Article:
Diamond Tooth Taxidermy

Exquisite Taxidermy Art and Design

© 2013 Diamond Tooth Taxidermy
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About Beth Beverly


I am a State and Federally licensed taxidermist who graduated from the Pocono Institute of Taxidermy in 2010 with high marks. I have a deep respect for this craft and those who strive to preserve it.

It is my pleasure to work on any trophy mount, be it a shoulder, life-size, rug, or fish.

I accept custom orders for fantasy mounts, wearables, and bridal hair pieces.

Sculptural mounts and hats are available for rental provided they are in stock at time of inquiry.

Contact me describing your wish and I will be delighted to make it so.


Diamond Tooth Taxidermy Blog:



The Better to See You WIth, My Deer...

Here are some photos of a pair of deer hoof candle holders I finished and shot today.  The deer was harvested by a hunter who is using all the venison and passed the hide onto be soft tanned to make a rug.  The legs are a nice by product I was happy to collect. I will be listing these on my etsy page shortly so if they strike your fancy, claim them!

 The bases and candle cups are from an antique silver set; this design is a diversion from previous candle holders in which the hooves themselves served as the base and allows the foot to point in a more elongated ans elegant fashion.

 Spooky angle shot:
 The hoof keratin has been polished and poled to bring out its natural luster:

  Do I sound like an infomercial?  I apologise, I swear my passion for this piece is genuine.  They're also taller than any of my other candle holders sets which makes them ideal for a more formal table setting.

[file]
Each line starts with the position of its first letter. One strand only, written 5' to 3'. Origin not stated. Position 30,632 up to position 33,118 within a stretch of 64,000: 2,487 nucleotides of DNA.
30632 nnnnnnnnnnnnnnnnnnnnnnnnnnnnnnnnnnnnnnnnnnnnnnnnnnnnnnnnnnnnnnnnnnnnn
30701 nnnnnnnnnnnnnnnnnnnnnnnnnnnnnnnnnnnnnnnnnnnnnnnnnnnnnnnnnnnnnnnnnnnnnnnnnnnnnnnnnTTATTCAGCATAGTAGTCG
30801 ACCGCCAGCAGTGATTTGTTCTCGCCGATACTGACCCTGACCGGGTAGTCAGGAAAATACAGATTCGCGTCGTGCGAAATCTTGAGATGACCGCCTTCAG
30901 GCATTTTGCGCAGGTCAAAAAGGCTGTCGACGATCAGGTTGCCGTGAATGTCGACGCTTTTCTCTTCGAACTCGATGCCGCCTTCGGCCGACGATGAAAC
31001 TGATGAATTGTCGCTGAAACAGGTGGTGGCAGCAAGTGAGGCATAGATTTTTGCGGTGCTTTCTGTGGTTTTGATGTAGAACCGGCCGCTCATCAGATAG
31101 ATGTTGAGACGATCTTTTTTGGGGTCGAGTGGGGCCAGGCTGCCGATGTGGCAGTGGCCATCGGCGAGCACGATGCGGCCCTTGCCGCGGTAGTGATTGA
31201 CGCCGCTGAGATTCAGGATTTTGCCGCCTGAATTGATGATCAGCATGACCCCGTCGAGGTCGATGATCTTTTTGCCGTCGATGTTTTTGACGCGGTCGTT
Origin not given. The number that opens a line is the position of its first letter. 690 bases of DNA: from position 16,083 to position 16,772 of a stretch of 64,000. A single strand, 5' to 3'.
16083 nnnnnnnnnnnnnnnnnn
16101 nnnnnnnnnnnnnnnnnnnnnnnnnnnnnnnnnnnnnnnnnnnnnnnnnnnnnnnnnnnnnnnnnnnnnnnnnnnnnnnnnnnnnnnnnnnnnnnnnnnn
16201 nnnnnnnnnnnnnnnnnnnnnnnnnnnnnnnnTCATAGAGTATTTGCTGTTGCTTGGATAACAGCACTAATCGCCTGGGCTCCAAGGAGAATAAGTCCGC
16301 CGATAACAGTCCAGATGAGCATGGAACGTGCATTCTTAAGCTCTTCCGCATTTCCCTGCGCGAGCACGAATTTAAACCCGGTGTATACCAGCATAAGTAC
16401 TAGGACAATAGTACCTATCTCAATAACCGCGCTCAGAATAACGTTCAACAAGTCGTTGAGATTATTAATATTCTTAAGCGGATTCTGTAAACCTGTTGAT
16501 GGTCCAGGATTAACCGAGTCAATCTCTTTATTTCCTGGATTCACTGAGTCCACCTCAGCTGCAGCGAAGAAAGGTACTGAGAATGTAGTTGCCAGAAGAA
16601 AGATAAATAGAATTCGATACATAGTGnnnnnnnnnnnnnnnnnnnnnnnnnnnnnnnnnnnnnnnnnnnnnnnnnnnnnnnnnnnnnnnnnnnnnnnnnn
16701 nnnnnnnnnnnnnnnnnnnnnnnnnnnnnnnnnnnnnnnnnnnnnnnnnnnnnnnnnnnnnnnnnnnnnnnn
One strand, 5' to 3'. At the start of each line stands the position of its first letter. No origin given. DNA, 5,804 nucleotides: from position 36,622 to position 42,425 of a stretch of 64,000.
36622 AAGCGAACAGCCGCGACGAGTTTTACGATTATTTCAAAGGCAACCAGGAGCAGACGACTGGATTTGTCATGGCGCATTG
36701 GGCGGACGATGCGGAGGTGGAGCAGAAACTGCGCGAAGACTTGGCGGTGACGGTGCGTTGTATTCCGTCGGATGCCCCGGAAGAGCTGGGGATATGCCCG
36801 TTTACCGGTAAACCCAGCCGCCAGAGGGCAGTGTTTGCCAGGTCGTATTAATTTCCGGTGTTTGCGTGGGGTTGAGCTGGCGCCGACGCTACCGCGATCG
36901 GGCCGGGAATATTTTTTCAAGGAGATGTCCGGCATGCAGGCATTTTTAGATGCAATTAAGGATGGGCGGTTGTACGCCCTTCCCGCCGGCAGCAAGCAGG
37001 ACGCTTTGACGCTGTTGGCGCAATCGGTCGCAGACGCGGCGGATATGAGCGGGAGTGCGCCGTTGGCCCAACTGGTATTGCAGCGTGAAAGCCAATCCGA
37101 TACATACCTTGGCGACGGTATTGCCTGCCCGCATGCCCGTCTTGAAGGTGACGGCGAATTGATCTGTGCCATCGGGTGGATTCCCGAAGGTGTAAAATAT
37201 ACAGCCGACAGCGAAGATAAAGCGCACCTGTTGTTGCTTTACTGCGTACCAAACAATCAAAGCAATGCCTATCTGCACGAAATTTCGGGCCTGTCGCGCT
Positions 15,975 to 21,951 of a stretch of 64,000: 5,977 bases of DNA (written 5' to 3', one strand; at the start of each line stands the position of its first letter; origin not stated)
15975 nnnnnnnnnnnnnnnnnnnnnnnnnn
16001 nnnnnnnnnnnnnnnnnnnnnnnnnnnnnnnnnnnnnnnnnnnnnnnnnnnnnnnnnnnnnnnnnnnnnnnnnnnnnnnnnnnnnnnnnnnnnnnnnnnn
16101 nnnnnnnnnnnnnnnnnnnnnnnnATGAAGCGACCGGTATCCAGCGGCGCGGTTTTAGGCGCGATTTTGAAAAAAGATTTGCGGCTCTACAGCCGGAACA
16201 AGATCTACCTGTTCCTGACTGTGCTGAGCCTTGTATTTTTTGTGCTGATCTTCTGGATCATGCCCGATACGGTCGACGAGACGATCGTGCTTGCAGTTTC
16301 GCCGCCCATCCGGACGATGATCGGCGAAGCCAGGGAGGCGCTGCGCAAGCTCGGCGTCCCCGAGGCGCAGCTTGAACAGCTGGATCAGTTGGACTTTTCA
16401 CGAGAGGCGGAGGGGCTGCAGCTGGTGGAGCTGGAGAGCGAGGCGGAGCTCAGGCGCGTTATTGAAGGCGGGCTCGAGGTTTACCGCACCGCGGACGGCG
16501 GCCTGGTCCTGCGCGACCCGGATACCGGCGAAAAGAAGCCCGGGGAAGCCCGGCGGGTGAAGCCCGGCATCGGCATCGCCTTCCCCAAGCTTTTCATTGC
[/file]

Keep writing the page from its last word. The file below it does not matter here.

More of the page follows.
Here is a pair of goat hoof candle holders I made about a year ago; they're one of the first pairs I constructed, and I consider them prototypes in a way.  You can see they have a slightly awkward standing angle and require museum wax to safely hold a candle and remain in grounded to the table.  I have since then developed new techniques in how I mount the hooves to rectify this.
They have recently come back to me after being part of a several months long exhibit at the Ward Museum in Maryland, and have also shown at Art in the Age of Mechanical Reproduction.  I just now got around to photographing them.  I don't have much else to say other then they are for sale, and I am have about four other pairs in the works.
Enjoy!











Dances with Chickens (and goats, sheep, rabbits, sweeties, etc)

               
Recently. when the kind folks at Art in the Age of Mechanical Reproduction approached me about curating a show of my work, I responded with an enthusiastic yes (despite my having sworn off any type of gallery-style exhibition after a spell of lackluster experiences - AITA and their products/people are a sound and superior bunch and will always be near and dear to me). I took the opportunity to do something I've been itching to do for a while now- write a public love letter, of sorts, to my guys at The Farmer's Husband where about 99% of my specimen come from.




Meet Bailey and Thomas.  For those of you who don't already know these two dolls, they are a delightful pair who lived in Philadelphia until just a couple years ago.  While still in a row home in South Philly, they had already begun their slow and steady ascent into full blown farming with a chicken run, two beehives and many plants packed in their teeny back yard like a tetris champ's wet dream.
I met Bailey first when he contacted me through a mutual friend about borrowing some taxidermy to incorporate into a window display for his floral shop, MODA botanical.  It was kismet.  I had been admiring that shop for a few years and wondering who was behind the mind-altering arrangements on the other side of the windows.  I met Bailey at his house one day and he showed me the elegant urban farm system he'd set up outside.  I believe he sent me home with a couple fresh eggs.  I was smitten.  Thus began a long and careful courtship into Dear Friend Land, in which Bailey would call me when one of his chickens passed and I would come spend some time while collecting nature's spoils.